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***It is better to ask forgiveness than beg permission.***
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Moderator Emerita, Welcome Forum
***It is better to ask forgiveness than beg permission.***
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post #68 of 82
Tongue makes an amazing taco. Walmart sells it pretty cheaply and it's the easiest place for me to find many specialty meats...

Anyway, back to the tongue tacos. The kids were chowing it down and liking it. My daughter asks what it is exactly. I say, 'Beef' and stop. My wife finishes with, 'tongue' and no more was eaten by the kids.

That's why I stopped at Beef.

Phil
Palace of the Brine -- "I hear the droning in the shrine of the sea monkeys." Saltair
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Palace of the Brine -- "I hear the droning in the shrine of the sea monkeys." Saltair
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post #69 of 82
that's my M.O. too......man I really hate it when someone asks in the middle of dinner what their eating......
I've gotten over my mental issues with tongue. AS a teen I ordered a tongue sandwich, got a bite in my mouth and could not swallow it.....now I've NEVER been a whimpy eater but for some reason it just did not go down.

My sister in law is the WORST offender, she is a modest eater from Utah.....once she asked when a live oyster dies, or if the soft shell crabs had eyes etc... or what you were actually consuming when you suck a crawfish head......she's the one who will ask at a full dinner table what's in a dish. Point blank. Same scenerio happens with her kids, it's just a real bummer.
cooking with all your senses.....
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cooking with all your senses.....
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post #70 of 82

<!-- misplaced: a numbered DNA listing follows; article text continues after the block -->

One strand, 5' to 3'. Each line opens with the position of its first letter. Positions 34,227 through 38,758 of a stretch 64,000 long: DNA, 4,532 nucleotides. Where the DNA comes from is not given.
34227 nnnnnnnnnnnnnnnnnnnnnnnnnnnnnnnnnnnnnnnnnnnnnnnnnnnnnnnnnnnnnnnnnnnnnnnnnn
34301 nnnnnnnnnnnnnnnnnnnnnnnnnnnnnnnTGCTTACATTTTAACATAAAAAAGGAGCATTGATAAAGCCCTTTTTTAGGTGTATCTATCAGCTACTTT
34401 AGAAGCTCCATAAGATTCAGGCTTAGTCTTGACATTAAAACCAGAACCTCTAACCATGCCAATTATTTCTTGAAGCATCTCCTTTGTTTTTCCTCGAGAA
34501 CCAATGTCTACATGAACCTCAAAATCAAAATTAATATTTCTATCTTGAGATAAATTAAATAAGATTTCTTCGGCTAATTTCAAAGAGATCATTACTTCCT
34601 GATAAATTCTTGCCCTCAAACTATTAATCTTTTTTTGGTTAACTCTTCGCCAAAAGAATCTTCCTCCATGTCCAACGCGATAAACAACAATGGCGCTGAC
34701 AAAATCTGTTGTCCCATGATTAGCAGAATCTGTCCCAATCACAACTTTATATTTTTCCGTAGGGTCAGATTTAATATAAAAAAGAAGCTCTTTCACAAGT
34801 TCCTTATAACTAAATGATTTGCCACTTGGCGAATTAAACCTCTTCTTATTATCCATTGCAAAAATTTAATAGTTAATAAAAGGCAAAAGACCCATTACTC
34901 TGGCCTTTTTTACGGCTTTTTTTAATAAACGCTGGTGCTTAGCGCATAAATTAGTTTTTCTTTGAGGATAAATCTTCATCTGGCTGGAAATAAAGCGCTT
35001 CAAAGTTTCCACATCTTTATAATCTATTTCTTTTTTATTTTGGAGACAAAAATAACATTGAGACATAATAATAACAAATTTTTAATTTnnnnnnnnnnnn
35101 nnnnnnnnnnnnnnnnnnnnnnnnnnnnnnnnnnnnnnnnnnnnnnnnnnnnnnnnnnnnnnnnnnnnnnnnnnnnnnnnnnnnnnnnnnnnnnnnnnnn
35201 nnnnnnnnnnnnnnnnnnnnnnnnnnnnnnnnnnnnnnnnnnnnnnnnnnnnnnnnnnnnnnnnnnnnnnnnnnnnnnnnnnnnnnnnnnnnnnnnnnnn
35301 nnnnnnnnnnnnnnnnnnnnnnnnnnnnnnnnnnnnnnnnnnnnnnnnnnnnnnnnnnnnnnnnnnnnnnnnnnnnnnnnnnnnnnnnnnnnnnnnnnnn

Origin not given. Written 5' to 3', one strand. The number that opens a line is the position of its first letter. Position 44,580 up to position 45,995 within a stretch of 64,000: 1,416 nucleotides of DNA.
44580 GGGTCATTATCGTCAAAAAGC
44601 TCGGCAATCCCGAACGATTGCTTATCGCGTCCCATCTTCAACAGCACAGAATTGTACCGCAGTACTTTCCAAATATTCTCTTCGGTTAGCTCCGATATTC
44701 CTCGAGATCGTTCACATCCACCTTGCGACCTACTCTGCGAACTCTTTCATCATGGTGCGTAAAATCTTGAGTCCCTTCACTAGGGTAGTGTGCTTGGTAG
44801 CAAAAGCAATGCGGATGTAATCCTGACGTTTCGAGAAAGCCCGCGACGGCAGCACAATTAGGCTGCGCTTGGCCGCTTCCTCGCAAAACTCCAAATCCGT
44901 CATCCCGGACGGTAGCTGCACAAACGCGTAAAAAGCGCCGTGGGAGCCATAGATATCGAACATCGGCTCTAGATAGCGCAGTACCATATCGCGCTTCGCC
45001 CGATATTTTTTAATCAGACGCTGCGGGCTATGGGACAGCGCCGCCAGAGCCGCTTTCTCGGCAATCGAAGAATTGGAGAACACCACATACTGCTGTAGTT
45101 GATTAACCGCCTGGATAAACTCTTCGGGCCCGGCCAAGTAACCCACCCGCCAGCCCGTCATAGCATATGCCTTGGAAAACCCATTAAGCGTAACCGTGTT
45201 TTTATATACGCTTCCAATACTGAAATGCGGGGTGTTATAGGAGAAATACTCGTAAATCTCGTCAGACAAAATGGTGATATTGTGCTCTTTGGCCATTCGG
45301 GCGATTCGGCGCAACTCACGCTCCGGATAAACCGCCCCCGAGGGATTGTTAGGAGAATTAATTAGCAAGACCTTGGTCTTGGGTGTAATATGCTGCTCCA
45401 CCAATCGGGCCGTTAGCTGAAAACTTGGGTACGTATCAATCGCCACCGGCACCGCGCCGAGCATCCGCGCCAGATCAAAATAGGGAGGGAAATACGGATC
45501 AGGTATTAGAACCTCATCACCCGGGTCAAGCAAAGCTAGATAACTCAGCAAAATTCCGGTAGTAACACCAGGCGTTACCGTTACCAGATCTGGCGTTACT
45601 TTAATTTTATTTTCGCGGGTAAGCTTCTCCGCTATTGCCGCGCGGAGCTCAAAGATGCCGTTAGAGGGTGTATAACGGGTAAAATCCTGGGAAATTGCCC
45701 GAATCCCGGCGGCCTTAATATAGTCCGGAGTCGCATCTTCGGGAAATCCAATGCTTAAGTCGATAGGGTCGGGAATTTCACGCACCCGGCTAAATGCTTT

Yes, cilantro(or as we call it, Coriander) freezes well. I always have some in the freezer for my weekly curry fix!:)
post #71 of 82
Fennel

Have sliced it thinly for salads, havent done much else with it.
post #72 of 82
Screaming kids with parents who do nothing about it. :( They should be boiled in oil. Oh ok just kidding but they drive me bonkers - both the kids and the parents for letting them carry on.

I feel so tempted to say something but you never know what reaction you'll get...
 Don't handicap your children by making their lives easy.
Robert A. Heinlein

 
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 Don't handicap your children by making their lives easy.
Robert A. Heinlein

 
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post #73 of 82
Thus providing another dish which benefits nicely from either a parsley or cilantro garnish! Squeeze of lemon juice...

Probably best to bread them lightly first...
The genesis of all the world's great cuisines can be summed up in a four word English phrase: Don't throw that away.
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The genesis of all the world's great cuisines can be summed up in a four word English phrase: Don't throw that away.
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post #74 of 82
hehehe :crazy: ....would probably need to tenderise them with meat hammer first.....that would be job satisfaction